Haiti: rocked to its foundations

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I am sitting on the verandah of the Hotel Oloffson in Port-au-Prince, sipping coffee and looking out over its tranquil gardens. So idyllic is the scene, you could easily imagine that nothing much has changed here for a century – or at least not since the 1960s, when this white-painted landmark was known as "the Greenwich Village of the tropics" and hosted the likes of Truman Capote, Mick Jagger and Graham Greene. The Oloffson even inspired the hotel that appears in Greene's 1966 novel The Comedians. "With its towers and balconies and wooden fretwork decorations it had the air at night of a Charles Addams house," wrote Greene, referring to the cartoonist who gave rise to the Addams Family, "but in the sunlight or when the lights went on among the palms, it seemed fragile and period and pretty and absurd, an illustration from a book of fairy-tales."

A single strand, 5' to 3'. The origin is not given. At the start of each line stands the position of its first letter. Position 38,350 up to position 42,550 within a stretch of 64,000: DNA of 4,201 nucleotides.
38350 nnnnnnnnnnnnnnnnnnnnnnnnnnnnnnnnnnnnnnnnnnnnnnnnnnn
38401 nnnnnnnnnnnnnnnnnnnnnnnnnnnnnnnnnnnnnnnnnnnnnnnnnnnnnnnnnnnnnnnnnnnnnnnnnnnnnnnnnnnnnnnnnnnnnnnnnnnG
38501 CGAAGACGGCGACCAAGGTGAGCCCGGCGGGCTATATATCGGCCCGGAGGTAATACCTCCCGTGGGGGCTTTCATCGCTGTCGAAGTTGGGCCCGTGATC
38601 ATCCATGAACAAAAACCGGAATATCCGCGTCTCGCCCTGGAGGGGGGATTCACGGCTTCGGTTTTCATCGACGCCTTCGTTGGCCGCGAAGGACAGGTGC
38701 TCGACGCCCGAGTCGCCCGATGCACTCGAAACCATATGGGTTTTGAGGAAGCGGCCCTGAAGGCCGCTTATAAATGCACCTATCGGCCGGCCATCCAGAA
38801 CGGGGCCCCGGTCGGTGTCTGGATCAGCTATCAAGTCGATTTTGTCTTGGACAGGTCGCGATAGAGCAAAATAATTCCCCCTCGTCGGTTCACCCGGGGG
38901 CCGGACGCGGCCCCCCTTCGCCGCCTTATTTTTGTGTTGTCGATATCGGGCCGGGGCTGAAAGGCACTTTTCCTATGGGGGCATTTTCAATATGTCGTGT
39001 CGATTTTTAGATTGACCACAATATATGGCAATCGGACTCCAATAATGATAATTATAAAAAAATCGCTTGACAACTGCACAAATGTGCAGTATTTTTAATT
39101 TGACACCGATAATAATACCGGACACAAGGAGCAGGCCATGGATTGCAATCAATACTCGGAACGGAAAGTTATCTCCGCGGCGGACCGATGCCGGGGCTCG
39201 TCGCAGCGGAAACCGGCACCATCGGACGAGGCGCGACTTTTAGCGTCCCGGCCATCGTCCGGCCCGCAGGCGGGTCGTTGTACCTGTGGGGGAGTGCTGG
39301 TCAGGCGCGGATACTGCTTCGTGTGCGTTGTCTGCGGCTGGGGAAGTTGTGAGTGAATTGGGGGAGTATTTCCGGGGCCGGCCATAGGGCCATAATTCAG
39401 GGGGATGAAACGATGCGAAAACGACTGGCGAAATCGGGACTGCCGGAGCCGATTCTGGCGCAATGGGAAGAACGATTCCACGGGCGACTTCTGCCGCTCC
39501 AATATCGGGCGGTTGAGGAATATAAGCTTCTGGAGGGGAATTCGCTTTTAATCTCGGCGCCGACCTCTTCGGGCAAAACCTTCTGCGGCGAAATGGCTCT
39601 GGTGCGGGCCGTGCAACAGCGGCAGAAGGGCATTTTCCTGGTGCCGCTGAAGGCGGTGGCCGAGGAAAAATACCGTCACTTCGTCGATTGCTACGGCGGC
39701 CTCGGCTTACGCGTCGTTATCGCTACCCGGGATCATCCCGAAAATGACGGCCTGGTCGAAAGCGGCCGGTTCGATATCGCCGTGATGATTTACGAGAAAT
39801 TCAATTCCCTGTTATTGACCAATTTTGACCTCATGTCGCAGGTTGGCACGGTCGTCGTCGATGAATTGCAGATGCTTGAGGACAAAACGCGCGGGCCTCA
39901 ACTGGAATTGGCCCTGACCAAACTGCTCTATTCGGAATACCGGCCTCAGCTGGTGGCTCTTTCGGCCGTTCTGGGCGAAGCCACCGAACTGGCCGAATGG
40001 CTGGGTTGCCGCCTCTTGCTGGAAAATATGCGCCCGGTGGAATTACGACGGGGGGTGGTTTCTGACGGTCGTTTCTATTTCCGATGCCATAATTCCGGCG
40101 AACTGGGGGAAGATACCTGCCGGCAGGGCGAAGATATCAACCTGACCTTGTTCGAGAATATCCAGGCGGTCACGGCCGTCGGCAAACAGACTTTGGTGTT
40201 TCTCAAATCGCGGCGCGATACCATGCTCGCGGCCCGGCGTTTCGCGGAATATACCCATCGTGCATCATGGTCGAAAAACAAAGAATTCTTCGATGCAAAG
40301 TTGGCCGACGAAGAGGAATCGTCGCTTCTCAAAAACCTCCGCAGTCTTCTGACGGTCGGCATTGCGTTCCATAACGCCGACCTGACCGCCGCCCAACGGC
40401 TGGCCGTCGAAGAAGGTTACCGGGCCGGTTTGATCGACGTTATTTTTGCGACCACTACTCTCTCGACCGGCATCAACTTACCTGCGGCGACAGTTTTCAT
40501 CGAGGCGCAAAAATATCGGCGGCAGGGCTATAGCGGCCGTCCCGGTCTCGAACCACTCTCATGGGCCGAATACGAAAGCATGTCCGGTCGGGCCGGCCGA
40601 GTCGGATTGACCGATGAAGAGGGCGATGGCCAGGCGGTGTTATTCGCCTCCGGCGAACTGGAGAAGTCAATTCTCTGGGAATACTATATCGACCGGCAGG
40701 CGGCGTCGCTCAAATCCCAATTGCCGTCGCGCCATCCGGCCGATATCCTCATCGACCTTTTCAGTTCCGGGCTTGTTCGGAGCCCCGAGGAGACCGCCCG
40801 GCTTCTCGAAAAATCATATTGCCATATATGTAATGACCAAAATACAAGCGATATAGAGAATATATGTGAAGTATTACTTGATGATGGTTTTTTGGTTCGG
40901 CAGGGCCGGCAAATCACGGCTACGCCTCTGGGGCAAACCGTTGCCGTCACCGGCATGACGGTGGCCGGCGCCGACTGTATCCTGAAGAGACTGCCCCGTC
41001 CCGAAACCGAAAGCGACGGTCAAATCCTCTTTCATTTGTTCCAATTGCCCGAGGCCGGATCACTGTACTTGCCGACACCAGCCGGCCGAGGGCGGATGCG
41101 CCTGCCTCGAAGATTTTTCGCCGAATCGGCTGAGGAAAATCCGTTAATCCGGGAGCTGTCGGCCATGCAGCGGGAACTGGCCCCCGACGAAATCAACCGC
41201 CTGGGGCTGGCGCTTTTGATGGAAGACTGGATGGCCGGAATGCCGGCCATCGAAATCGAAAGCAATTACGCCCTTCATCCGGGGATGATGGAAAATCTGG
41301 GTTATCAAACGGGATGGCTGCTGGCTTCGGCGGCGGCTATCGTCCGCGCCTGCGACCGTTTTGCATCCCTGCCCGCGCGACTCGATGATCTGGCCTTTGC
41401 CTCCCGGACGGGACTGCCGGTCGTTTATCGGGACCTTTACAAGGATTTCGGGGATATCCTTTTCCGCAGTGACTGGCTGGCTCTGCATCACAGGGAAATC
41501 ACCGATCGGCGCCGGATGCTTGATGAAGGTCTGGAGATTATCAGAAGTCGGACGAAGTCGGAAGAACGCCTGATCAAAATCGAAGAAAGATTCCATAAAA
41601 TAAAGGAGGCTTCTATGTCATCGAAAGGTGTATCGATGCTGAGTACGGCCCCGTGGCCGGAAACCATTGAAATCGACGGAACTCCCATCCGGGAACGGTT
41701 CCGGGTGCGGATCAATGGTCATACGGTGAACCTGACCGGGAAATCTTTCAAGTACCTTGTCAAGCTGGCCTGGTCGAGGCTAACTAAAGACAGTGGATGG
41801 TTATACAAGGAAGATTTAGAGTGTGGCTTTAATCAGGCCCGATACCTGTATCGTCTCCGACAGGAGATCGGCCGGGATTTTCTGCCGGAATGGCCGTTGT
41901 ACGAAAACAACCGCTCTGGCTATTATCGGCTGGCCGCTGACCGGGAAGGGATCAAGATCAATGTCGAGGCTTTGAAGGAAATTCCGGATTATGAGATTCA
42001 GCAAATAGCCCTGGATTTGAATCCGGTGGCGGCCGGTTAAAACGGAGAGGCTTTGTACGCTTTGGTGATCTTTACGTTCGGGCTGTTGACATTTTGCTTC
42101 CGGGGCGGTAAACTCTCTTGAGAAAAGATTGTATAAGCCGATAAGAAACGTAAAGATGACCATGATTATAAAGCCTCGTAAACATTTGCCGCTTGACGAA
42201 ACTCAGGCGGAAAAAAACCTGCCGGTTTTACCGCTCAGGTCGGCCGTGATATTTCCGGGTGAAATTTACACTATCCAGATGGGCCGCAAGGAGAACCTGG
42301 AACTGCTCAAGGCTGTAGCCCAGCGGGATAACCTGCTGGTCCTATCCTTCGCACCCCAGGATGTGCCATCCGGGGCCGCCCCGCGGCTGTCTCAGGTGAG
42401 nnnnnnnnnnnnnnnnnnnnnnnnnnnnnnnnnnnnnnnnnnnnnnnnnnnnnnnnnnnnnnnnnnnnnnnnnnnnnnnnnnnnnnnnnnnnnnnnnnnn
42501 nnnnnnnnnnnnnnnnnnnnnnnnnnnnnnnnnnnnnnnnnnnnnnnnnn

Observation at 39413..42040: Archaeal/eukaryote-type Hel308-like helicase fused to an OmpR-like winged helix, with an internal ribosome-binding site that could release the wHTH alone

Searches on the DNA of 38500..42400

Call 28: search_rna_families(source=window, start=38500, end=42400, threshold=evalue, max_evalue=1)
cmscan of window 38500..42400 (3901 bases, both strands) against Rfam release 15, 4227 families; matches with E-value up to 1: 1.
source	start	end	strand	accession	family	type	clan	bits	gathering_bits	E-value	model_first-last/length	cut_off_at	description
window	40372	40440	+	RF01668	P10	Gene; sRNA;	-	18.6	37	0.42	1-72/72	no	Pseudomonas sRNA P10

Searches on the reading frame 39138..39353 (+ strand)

one of Haiti’s ‘gingerbread houses’ Endangered … one of Haiti’s ‘gingerbread houses’ Photograph: Randolph Langenbach

This is not the image of Haiti we are used to – not since the earthquake that struck a year ago today. But you don't have to wander far from the Oloffson to find ruins, rubble and tented cities. The presidential palace is still a collapsed heap, untouched since it became the defining image of the disaster. There are 230,000 dead to mourn, up to 300,000 buildings damaged, and 1.5 million people still without homes. But Port-au-Prince is at least back on its feet: the port, airport and phone network are working again, the potholed streets are clogged with traffic and lined with vendors, and talk is no longer of emergency relief but of reconstruction – and the conspicuous lack of it....

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